In many ways, the rise of Mauricio Dubon to the Major Leagues has been unusual.
The first is simple: No player in the Major Leagues has been born and raised in Honduras. On Sunday, the prospect of the Milwaukee Brewers became the first.
The rest is more complicated. It's a matter of perspectives and Dubon has had many.
Minor League baseball is a system marked by inequalities degrees and Dubon has experienced it from all sides. An unknown outsider who could hardly afford his own equipment. He has emerged on the other side and been forced to fall a bit and has been forced to fight for his promotion. Throughout that journey, he has seen what life is like for players with more fortune and others without any.
On Sunday, the Brewers called the 24-year-old shortstop for his major league debut.
"I'm lucky," he told The Associated Press during spring training.
It all started with an exceptional moment of good luck and a bold and difficult decision.
Unlike the international prospects of baseball, Dubon was not discovered by a scout. His path to the United States was initiated by a chaperone from a Christian mission group that was donating baseball equipment in Honduras. Dubon was 15 years old when he met Andy Ritchey, who was impressed by the young man's arm and speed. A few days after that first meeting, ready to start a new life with the Ritchey family in Sacramento, California.
That was the first stroke of luck for Dubon, but it also presented the biggest challenge. Suddenly and unexpectedly, I was in a foreign land, far from everything and everyone I knew. Although I knew a little English, the language was a problem. But missing was what made him cry every night.
Dubon told himself it would be worth it if it meant an opportunity to have a career in baseball. The Boston Red Sox made that dream come true when they selected him in the 26th round of the 2013 lottery.
Dubon turned 19 that summer and after signing his contract he played the campaign with the rookie level team in the Gulf League. The transition to professional baseball was not as jarring as for some teammates. The team housed their players at a hotel near their complex in Fort Myers, Florida, and Dubon saw many players fight the same yearnings he experienced when he moved to Sacramento.
"They had not been away from their parents until then," he said. "Arriving and passing jobs and all that is overwhelming."
The finances were also hard. Boston kept Dubon sheltered and fed, but he was on his own for everything else. Players in the Minor Leagues are responsible for their own team and buying gloves and bats can be difficult for players who sometimes earn $ 3,300 per season. Some players are fortunate enough to receive substantial signature bonuses that cover those costs. Others can receive help from their agents. Dubon did not have any of those things.
His older brother bought seven wooden bats, but at the beginning, Dubon hesitated to use them against pitchers who threw hard for fear of breaking one.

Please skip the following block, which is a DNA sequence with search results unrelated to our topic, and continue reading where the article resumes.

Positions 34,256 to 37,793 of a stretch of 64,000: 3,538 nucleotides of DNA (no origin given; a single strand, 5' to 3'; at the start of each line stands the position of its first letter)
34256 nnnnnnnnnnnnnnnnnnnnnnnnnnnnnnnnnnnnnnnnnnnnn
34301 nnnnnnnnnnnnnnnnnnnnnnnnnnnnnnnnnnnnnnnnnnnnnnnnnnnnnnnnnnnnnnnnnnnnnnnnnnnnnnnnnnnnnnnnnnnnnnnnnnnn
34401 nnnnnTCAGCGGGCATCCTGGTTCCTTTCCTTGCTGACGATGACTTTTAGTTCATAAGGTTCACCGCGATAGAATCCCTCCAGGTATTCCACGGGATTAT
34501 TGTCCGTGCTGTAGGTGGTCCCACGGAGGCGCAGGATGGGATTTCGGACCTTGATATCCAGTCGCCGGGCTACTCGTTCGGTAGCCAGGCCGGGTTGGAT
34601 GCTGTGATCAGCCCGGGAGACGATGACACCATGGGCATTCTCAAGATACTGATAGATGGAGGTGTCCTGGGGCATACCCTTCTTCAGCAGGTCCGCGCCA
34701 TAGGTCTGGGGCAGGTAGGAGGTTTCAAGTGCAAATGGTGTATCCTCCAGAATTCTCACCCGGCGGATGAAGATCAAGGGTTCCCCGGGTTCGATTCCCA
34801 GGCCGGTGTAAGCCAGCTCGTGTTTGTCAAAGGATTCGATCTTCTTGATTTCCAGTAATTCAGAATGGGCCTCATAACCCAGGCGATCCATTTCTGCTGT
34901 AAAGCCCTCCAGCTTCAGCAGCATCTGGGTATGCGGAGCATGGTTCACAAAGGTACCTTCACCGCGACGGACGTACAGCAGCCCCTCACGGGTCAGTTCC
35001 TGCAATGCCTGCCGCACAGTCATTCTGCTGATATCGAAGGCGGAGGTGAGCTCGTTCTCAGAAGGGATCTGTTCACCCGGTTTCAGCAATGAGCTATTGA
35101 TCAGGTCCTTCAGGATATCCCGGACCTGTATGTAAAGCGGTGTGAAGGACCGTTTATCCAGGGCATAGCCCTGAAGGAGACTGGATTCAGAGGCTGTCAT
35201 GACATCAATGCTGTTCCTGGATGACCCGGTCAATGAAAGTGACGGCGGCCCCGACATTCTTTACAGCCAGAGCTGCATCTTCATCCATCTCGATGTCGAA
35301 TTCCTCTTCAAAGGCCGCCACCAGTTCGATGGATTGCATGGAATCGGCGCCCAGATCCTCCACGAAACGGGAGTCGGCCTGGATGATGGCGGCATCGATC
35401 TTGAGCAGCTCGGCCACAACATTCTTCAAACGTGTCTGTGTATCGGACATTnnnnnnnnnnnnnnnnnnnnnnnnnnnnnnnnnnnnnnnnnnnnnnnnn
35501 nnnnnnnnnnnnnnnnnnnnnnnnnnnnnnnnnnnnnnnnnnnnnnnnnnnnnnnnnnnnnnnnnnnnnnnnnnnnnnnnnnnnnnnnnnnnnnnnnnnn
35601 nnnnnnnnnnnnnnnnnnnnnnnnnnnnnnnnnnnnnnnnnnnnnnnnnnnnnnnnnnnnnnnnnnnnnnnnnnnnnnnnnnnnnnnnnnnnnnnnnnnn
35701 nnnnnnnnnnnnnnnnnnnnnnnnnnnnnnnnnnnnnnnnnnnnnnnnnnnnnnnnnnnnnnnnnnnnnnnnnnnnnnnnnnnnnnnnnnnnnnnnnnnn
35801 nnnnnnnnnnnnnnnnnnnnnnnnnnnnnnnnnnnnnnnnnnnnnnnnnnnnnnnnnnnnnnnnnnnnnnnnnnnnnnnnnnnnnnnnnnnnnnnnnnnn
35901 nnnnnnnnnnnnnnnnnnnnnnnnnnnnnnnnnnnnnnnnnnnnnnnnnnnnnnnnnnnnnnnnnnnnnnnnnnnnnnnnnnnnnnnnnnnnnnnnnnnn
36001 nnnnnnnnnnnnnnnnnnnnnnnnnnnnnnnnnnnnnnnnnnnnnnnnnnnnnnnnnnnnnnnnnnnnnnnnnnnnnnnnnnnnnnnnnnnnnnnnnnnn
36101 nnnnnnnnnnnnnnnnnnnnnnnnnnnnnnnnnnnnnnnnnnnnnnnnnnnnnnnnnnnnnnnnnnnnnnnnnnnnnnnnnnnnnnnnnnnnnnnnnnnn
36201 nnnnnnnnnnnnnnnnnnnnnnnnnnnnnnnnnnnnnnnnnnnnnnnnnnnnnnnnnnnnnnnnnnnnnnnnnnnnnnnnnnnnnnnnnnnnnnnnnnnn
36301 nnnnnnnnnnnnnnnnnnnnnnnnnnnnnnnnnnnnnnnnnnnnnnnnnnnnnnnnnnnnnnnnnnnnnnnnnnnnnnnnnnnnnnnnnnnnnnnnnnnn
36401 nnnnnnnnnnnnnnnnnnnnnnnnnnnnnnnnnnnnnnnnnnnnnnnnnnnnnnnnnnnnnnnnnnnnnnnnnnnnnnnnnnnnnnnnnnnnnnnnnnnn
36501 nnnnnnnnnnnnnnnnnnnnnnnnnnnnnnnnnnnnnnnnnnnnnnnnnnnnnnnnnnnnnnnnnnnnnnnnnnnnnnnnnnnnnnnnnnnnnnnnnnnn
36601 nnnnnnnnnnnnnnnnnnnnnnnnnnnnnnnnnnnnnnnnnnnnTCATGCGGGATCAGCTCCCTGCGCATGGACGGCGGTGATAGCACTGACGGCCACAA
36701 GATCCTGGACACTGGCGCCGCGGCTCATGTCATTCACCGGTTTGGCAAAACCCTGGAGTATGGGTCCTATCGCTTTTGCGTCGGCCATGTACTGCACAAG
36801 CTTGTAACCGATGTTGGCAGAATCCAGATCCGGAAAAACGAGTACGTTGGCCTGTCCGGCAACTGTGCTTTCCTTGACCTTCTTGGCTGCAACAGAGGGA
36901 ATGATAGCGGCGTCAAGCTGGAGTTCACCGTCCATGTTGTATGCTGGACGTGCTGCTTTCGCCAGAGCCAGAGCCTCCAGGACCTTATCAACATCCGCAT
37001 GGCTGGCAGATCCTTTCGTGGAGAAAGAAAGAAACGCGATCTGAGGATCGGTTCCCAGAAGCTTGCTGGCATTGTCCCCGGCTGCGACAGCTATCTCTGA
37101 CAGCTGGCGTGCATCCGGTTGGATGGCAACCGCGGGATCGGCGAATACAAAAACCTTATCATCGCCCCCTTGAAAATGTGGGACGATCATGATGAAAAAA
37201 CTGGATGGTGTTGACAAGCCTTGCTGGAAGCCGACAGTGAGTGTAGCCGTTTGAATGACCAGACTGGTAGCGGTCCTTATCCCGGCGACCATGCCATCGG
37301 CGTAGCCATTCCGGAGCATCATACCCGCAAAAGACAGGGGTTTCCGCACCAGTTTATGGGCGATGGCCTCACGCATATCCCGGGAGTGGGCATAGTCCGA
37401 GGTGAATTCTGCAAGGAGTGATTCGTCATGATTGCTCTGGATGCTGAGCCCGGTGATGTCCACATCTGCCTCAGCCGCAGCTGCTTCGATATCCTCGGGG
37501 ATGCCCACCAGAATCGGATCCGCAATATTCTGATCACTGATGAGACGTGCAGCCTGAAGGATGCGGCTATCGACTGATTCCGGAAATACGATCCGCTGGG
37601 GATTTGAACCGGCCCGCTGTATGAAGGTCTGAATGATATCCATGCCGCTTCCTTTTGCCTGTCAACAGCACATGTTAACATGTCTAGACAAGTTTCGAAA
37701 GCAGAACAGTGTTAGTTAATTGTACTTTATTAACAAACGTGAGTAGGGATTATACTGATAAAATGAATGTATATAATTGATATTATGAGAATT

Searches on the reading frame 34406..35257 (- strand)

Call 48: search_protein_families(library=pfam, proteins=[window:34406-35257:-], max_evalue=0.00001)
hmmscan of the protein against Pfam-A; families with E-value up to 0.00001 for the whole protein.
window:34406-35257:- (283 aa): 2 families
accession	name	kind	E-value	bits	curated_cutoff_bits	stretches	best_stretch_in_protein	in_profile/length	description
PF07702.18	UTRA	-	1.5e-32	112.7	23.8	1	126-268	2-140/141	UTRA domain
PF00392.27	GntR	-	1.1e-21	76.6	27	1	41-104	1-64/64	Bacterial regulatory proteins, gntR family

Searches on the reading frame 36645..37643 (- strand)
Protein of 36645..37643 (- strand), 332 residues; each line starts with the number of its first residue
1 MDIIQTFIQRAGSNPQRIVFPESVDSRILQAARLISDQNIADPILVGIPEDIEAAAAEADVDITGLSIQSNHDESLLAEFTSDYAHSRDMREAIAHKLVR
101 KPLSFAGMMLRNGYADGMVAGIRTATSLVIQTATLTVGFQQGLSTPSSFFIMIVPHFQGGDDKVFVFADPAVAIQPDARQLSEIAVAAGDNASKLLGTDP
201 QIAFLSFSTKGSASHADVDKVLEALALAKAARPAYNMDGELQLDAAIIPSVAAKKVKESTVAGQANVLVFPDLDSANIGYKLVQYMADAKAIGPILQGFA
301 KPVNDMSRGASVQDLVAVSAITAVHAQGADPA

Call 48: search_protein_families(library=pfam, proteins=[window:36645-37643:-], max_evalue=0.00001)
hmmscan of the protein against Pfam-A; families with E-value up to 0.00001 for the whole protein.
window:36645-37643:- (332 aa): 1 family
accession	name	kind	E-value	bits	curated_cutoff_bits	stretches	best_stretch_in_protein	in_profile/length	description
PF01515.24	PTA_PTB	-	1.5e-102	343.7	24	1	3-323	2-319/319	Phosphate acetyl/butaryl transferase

For the rest, he and his companions went to a Ross department store. Dubon remembers buying spikes for $ 13 and trying to make them last throughout the campaign.
"It's the kind of thing I had to do before I got to where I am now," Dubon said. "It's not good at all, but I was just trying to save and make my money last."
Dubon spent the first year working, batting .245, with six errors in 20 games. The following year was much better, hitting .320 in a shortened campaign that sent him to the 2015 campaign with hopes of playing regularly with the Class A Greenville.
That spring, Dubon met those who are now two of his best friends in baseball. The first was Rafael Devers, the Dominican slugger who had just signed for $ 1.5 million. The other was Cuban Yoan Moncada, who received $ 31.5 million from the Red Sox.
Dubon was important in the development of both, which now shine in the Majors. The Honduran was completely bilingual by then and was familiar with life in the United States. For Devers, Moncada and other Hispanic players, he was the translator. That helped in the locker room and especially outside.
Dubon, Devers, Moncada and three others rented an apartment together in Greenville for the 2015 campaign – despite the financial disparity, Dubon insisted on paying an equal share. Occasionally – and always on the sly – Devers or Moncada paid the bill at a restaurant and another expense, a gesture that helped others survive.
The following year, Boston changed Dubon to Milwaukee, where it continued to shine. He hit .343 in 27 games in Triple A before getting injured and missing the rest of the season.
A year later, he returned to Triple A, where he was hitting .307, with 14 homers. He has been on the Brewers' 40-man roster for the past two seasons, which meant an increase to at least $ 44,500 per year, the minimum in the Major Leagues.
He has not forgotten his roots in Honduras. He is a lucky celebrity when he returns and thinks that his promotion is helping to grow baseball there.